NASHVILLE — Advocates and opponents of expanding Medicaid are eagerly awaiting Republican Gov. Bill Haslam’s decision on whether Tennessee will participate in a key facet of President Barack Obama’s health care overhaul.
Lawmakers are expected to formally invite Haslam to address a joint session of the General Assembly about potential Medicaid decision Wednesday morning.
Haslam canceled his weekly breakfast with legislative leaders, and his press office advised reporters to attend the House floor session at 9:30 a.m. CDT. While Haslam’s office would not confirm that he was planning to speak, the Republican governor has said he plans to announce his decision before the end of the week.
The governor hasn’t indicated whether he’ll recommend expanding TennCare, the state’s Medicaid program. The federal government would pay the entire cost for the first three years and at least 90 percent thereafter.
While Republican governors have been highly critical of so-called “Obamacare,” a number of them are reevaluating their opposition to accepting federal dollars to expand health care coverage to the poor as they review the budget implications and face pressure from hospitals that treat the uninsured. Republicans also are proposing alternatives that would cover fewer people than Obama’s plan, guarantee less financial help or rely more on private insurers.
“This is an incredibly complex issue,” Haslam told reporters earlier this week. “Every day I learn something new about the law, about its impact on Tennessee, about its impact on local governments, about its impact on businesses.”
An expansion would be estimated to cover roughly 140,000 uninsured Tennesseans and bring in $1.4 billion in federal money in the first year. The hospital industry has called expansion crucial to boosting jobs in that sector, and has warned that declining the money could cause some rural hospitals to go out of business.
“I’m hopeful, I really am,” said House Democratic Caucus Chairman Mike Turner of Nashville. “I’m concerned, but I’m hoping he’s bold and does the right thing.”
“This affects more than just the uninsured,” he said. “This affects the working county hospitals, people of all walks of life.”
The prospects of getting the Republican supermajority to agree to an expansion of Obama’s signature law could prove daunting.
“The politics of it are difficult,” Haslam told reporters earlier this week. “And we’ve recognized that from the very beginning.”
Haslam said his administration was working to the “last minute” to work through the various scenarios with the federal government.
“Ultimately, we have to be convinced it’s the right thing for Tennessee and we’re not taking on a lot of added burden that’s going to cost us down the road,” Haslam said.
A study commissioned by the AARP estimates that the state’s participation in Medicaid expansion would result in $9.4 billion in direct federal funding through 2019, while the state’s share would be about $315 million.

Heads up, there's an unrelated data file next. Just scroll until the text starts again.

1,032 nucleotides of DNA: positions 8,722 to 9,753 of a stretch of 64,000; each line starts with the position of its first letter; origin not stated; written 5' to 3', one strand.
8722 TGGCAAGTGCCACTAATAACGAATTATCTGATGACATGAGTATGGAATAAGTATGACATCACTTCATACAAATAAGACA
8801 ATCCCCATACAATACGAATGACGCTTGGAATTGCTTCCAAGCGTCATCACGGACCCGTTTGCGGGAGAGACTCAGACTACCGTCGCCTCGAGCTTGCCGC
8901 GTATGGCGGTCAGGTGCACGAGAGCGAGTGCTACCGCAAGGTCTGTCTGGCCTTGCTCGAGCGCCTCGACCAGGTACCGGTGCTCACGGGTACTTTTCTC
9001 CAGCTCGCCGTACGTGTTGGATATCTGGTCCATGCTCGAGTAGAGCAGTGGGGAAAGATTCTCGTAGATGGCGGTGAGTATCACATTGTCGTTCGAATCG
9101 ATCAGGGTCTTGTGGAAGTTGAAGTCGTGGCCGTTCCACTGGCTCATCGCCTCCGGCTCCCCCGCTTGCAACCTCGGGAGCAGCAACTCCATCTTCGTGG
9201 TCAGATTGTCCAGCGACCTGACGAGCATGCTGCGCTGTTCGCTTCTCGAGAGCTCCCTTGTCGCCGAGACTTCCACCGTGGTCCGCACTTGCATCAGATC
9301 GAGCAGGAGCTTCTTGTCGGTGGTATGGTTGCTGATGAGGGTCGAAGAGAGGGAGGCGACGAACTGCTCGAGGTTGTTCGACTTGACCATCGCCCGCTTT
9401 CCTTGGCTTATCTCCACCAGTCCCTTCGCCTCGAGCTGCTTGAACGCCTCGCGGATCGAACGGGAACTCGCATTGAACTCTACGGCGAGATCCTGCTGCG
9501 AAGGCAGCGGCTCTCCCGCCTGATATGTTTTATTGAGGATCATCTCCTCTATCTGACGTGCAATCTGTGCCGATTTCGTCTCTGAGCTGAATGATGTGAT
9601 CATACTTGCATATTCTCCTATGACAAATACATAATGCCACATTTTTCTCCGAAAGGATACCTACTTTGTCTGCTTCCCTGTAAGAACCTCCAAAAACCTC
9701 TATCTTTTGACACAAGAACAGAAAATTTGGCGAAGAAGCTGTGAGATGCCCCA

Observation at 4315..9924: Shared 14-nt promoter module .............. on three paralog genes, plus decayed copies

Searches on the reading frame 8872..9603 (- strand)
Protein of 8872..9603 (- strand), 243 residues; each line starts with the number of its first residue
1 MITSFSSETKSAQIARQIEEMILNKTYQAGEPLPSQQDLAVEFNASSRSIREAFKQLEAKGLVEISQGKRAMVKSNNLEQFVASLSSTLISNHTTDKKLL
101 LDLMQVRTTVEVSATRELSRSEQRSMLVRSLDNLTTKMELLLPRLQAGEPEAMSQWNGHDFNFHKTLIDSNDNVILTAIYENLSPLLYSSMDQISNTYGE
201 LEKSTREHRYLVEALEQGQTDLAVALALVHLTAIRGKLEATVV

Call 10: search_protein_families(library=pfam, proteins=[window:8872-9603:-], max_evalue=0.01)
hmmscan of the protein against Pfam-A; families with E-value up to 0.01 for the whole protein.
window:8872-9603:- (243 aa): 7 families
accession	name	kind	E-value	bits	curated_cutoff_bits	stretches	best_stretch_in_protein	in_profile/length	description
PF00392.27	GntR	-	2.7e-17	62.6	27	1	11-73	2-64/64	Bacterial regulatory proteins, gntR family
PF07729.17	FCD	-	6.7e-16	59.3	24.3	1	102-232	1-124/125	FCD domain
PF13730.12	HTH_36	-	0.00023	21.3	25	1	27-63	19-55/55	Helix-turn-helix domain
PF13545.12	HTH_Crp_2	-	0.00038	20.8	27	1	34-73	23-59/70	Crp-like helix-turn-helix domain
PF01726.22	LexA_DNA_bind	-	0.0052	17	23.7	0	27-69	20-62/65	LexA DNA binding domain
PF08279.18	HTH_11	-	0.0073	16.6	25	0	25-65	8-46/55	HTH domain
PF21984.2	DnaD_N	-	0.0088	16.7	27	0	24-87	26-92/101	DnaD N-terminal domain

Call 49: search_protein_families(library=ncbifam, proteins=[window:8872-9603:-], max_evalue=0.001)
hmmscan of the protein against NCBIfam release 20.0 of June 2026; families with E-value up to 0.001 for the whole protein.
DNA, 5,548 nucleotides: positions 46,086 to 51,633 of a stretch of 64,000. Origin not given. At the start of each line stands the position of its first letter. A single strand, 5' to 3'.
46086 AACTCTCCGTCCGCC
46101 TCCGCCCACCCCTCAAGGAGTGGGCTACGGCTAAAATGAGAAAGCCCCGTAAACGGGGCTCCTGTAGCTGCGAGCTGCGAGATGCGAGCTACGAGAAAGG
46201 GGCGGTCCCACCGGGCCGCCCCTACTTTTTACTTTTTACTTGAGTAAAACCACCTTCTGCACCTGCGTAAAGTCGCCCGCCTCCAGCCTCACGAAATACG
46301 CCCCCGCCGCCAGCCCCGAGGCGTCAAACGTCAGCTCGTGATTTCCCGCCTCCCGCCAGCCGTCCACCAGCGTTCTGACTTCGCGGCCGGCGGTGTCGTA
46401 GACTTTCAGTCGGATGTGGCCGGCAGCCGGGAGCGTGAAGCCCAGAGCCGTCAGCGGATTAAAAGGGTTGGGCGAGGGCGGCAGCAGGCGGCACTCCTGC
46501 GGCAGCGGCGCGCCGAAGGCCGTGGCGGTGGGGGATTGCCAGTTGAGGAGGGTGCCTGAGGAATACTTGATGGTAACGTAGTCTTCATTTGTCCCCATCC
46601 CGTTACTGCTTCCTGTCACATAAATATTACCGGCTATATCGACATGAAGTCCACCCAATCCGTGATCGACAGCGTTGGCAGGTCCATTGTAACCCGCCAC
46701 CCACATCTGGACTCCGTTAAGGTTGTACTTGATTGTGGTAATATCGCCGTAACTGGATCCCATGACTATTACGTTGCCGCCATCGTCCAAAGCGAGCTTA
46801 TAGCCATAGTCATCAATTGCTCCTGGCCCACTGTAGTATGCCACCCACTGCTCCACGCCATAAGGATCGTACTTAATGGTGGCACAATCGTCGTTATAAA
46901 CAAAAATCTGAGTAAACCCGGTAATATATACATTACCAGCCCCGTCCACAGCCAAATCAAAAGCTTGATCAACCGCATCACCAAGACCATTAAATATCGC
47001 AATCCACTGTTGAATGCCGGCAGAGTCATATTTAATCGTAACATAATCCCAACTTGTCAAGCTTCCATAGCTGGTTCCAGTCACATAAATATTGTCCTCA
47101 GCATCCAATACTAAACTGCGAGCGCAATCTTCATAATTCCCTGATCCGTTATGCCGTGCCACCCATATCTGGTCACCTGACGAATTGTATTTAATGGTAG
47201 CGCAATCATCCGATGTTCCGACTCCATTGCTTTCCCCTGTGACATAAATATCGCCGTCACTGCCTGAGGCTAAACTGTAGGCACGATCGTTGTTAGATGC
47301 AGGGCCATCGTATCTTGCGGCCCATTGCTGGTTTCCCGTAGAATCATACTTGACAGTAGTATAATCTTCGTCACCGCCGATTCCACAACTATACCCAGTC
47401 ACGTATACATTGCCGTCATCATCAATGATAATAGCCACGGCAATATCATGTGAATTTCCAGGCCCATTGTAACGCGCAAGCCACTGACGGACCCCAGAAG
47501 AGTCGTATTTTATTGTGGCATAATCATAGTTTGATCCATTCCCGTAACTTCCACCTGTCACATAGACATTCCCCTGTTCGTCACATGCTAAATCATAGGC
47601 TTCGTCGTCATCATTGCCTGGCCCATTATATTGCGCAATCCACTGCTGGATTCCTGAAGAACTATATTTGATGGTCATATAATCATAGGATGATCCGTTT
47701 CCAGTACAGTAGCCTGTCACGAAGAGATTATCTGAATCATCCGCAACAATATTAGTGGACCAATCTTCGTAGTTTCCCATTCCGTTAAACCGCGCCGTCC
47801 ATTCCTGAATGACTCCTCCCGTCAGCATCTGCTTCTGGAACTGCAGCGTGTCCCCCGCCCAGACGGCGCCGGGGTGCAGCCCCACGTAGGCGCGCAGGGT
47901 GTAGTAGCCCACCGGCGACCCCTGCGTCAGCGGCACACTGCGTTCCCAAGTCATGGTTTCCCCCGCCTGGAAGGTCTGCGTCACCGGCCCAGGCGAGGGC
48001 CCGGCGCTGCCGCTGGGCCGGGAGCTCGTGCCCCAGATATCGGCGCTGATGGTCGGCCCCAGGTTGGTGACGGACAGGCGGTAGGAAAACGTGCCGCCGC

The report says federal money would result in additional production of goods and services valued at $17.6 billion and wages, salaries and benefits worth $7.9 billion. The study calculates there would be a nearly $30 return for every state dollar spent on expanding Medicaid.
But skeptics have cited the state’s experience as a pioneer in expanding Medicaid to cover the uninsured back in the 1990s. Federal funding for that expansion was cut after the White House and governorship changed hands and ballooning expenses set off incendiary fights over taxes that reshaped the state’s political landscape.
Haslam’s predecessor, Democrat Phil Bredesen, in 2005 cut 170,000 adults from the TennCare rolls and reduced benefits to thousands more. It was an acknowledgment that the state had given up on expanding Medicaid and would revert toward the traditional approach of covering only poor women and children.
Haslam has said he has been poring over the deals struck by other Republican governors who have decided to pursue Medicaid expansion and that he would want maximum flexibility for Tennessee under an expansion.
Committees in Florida’s Republican-led Legislature have rejected a Medicaid expansion for roughly 1 million of the state’s poorest residents, even though it is backed by GOP Gov. Rick Scott. Now a Republican state senator is pursuing an alternative that would use federal funds to provide vouchers for low-income residents to buy private policies.
Republican Ohio Gov. John Kasich also has been in discussions with the Obama administration about providing subsidized insurance instead of full Medicaid coverage for more adults. Republican governors in Texas, Nebraska and Indiana want the federal government to award Medicaid money as block grants to states.
Haslam vowed not to be swayed by political considerations, though his previous decisions not to pursue either a state-run health insurance exchange or a joint one with the federal government hewed closely to the ideological preferences of Republicans in the Legislature.
“You’re elected to try to make the hard decisions on the big issues,” Haslam said. “And there’s no question that health care is as big an issue facing Tennessee and the country as there is.”